Cotton plans to block DC from allowing illegal aliens to vote: ‘Insane policy’
EXCLUSIVE: Sen. Tom Cotton is introducing a resolution in Congress that would block a recent move by the city of Washington, D.C., which allows illegal immigrants to vote in elections, a decision Cotton called an “insane policy.”
The Washington, D.C., City Council voted 12-1 this month to advance a bill that would allow noncitizens to vote in local elections.
The bill, introduced by council member Charles Allen, says that if noncitizens are otherwise qualified to vote, they can do so in local elections as long as they have resided in D.C. for at least 30 days.
The bill was sent to Mayor Muriel Bowser for approval Tuesday and if she clears it, the bill will be transmitted to Congress under the D.C. Home Rule Act. If she vetoes the measure, that veto could be overridden if it has the support of two-thirds of the council, which it does. The only vote against the bill was by council member Mary Cheh, who argued the 30-day time period was too short.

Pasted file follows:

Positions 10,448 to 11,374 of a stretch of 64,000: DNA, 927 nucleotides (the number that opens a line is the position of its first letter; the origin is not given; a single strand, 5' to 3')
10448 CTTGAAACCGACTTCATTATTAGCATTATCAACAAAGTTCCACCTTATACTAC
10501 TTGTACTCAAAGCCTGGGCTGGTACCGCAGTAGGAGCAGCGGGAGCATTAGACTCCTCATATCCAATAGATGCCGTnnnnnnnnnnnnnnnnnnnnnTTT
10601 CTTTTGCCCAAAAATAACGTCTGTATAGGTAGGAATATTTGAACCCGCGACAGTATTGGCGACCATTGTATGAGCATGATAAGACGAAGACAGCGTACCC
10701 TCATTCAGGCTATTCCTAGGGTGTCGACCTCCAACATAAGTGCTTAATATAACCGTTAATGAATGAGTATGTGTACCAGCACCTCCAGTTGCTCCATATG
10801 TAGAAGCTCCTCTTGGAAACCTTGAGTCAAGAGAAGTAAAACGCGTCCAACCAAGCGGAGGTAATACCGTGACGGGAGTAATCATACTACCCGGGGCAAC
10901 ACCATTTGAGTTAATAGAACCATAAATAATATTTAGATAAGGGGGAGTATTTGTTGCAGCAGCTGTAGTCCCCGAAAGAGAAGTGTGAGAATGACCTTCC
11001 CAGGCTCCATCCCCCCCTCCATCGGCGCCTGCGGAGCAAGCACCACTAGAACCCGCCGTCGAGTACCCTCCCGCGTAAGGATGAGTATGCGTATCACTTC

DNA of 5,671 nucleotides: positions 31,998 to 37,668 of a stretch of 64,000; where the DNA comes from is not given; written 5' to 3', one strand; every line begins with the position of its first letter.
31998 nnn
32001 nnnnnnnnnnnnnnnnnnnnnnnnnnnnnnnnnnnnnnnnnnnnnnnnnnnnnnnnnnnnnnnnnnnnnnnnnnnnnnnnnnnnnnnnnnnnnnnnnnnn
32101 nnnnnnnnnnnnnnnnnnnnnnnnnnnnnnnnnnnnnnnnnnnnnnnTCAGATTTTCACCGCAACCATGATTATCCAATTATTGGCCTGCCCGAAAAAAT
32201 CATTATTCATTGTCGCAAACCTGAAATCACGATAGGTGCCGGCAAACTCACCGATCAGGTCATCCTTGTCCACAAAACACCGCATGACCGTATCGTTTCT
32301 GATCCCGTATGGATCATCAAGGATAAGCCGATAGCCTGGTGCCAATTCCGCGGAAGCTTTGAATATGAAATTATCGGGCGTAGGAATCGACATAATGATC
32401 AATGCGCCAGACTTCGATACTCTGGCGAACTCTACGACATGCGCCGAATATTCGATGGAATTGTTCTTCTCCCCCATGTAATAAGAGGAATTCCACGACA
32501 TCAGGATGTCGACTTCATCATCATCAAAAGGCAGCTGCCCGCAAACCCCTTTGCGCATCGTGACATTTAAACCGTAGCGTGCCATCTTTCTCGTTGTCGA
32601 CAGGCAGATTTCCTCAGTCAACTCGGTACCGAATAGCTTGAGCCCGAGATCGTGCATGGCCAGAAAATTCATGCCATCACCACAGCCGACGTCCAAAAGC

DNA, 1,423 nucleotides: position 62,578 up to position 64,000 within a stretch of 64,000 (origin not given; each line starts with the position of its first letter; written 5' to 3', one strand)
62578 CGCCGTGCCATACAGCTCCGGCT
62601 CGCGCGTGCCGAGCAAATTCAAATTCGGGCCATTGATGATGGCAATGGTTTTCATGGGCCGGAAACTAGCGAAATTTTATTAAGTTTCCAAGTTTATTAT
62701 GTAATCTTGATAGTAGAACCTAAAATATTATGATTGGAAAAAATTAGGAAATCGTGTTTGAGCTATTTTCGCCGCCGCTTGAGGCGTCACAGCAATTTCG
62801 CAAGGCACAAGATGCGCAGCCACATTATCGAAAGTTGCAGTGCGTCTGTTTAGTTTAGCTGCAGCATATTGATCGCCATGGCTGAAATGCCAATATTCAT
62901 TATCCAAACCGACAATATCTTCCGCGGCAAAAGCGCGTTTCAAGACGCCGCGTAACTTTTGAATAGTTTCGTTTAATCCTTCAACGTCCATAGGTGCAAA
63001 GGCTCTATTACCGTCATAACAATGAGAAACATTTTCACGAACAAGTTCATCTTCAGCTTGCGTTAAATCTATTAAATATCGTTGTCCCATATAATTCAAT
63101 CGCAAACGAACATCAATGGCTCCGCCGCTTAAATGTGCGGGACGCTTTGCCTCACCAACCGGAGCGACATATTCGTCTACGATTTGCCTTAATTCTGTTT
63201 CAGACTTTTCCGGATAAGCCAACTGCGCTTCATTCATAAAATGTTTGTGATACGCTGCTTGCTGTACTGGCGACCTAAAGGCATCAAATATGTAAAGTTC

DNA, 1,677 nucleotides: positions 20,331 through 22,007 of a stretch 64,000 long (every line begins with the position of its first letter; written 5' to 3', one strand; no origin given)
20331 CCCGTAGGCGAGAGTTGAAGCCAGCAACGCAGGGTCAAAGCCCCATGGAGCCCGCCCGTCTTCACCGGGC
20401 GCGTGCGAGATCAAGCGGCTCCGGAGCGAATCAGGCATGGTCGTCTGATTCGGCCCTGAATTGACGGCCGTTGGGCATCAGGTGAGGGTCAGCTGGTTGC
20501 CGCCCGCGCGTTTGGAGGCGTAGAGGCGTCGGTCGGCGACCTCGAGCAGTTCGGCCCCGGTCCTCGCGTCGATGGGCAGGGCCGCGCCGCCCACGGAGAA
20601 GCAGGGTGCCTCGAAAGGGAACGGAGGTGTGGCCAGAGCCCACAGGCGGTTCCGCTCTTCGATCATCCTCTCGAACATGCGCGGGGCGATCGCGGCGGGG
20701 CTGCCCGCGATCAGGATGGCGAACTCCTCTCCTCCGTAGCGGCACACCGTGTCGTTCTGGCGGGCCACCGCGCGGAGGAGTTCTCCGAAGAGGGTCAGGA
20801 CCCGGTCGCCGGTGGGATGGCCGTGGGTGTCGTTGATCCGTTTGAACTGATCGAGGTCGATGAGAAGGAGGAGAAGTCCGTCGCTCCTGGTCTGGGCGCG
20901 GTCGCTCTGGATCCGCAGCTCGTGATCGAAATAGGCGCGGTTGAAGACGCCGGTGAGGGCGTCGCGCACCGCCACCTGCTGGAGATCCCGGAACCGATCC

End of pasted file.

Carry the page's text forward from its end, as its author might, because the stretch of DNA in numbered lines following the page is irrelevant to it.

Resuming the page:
Under the D.C. Home Rule Act, members of Congress are able to block bills passed by the legislature and cleared by the mayor. Once the bill is submitted, it can be voted down if the House and Senate pass Cotton’s resolution of disapproval within 30 days, or else the law will take effect.
“Allowing illegal immigrants to vote is an insult to every voter in America,” Cotton, R-Ark., told Fox News Digital. “Every single Democrat should be on the record about whether they support this insane policy.”
The move has sparked backlash from parties on both sides of the political spectrum.
The Washington Post called it “bad idea” on Monday because it could affect Democrats’ chances in the midterms.
“There’s nothing in this measure to prevent employees at embassies of governments that are openly hostile to the United States from casting ballots,’ the Post’s board pointed out. “Or foreign students who are studying abroad in Washington for a semester.”
The publication acknowledged that this “unwise” and “radical” bill is likely a “progressive” act to promote politics at the local level.
New York City passed a similar bill that also had a 30-day requirement in December 2021. However, that bill quickly faced a legal challenge, and in June, a New York judge ruled that violated the state’s constitution.
Fox News’ Ronn Blitzer and Lindsay Kornick contributed to this report.